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Animal Allergies

According to Merriam-Webster, an allergy is an exaggerated or pathological immunological reaction to substances, situations, or physical states that are without comparable effect on the average individual.


Early symptoms of an allergy reaction include nasal congestion, runny nose, sneezing, red or irritated eyes, and hives. More severe symptoms include coughing, wheezing, and shortness of breath. In some cases, asthma can develop.


Who is at risk?

Statistically, one out of every five people who work with animals will develop allergic symptoms. Employees that have a history of allergies to animals, animal handlers, and cage maintainers are at a higher risk of developing allergies. Most reactions occur within the first 12 months of exposure, but occasionally, reactions take years to develop.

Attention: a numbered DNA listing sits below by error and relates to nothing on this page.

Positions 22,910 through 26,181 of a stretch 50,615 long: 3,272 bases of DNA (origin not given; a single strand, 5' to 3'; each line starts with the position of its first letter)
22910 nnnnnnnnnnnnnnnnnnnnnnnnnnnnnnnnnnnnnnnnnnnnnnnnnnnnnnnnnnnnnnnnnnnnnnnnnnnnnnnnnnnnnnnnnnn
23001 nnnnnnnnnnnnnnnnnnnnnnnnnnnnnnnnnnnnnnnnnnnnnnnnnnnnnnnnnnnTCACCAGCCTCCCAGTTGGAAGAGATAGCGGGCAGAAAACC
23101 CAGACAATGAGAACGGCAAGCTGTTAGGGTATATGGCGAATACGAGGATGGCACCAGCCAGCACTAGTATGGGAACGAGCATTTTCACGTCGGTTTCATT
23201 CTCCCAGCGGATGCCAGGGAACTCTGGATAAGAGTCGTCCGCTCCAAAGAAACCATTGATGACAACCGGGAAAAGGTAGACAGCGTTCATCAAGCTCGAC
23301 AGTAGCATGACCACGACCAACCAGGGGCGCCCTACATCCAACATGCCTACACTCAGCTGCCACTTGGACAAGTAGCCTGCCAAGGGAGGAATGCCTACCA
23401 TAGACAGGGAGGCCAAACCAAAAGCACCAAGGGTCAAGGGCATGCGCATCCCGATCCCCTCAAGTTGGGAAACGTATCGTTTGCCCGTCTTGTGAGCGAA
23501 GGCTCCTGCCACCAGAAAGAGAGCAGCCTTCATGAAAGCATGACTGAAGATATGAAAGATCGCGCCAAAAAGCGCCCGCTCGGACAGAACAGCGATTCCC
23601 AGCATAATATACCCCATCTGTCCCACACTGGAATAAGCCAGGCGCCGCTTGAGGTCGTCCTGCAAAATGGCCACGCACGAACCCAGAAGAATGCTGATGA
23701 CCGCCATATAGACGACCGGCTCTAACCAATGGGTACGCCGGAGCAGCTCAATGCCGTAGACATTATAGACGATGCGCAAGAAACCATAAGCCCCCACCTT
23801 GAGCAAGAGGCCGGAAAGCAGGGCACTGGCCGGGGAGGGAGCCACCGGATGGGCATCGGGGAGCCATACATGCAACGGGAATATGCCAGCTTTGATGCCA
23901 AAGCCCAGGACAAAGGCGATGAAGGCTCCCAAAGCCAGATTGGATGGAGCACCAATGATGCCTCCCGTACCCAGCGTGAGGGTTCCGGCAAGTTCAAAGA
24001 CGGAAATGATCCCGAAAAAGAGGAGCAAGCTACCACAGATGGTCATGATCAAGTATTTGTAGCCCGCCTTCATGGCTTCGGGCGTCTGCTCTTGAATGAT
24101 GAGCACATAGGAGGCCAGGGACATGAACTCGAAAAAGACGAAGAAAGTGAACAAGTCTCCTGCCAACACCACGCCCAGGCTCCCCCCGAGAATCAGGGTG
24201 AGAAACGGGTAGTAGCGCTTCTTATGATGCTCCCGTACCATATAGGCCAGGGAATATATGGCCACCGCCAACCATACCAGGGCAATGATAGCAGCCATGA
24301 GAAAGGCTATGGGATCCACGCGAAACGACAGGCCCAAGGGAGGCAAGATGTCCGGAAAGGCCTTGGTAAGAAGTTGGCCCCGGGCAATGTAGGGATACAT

Most reactions are caused by animal proteins found in saliva, dander, and urine. Mice and rats are studied most frequently, and more allergies to these animals are reported than others. However, any animal used in research can be a potential source of allergic symptoms.


Prevention Tips

  • Minimize exposure to animal dander, urine, and saliva
  • Wash your hands frequently, and avoid touching your eyes and face in the work area
  • Keep animal cages clean, and clean them in dedicated areas
  • When working with animals, cover street clothes with personal protective equipment (PPE) such as lab coats, gloves, and masks
  • Dispose of or remove PPE when leaving the work area
  • When possible, perform animal manipulations in a chemical fume hood, biosafety cabinet, or downdraft table
  • Make sure the work area is adequately ventilated

Additional Occupational Health Resources

OHSP Animal Contact

OHSP Biological Safety


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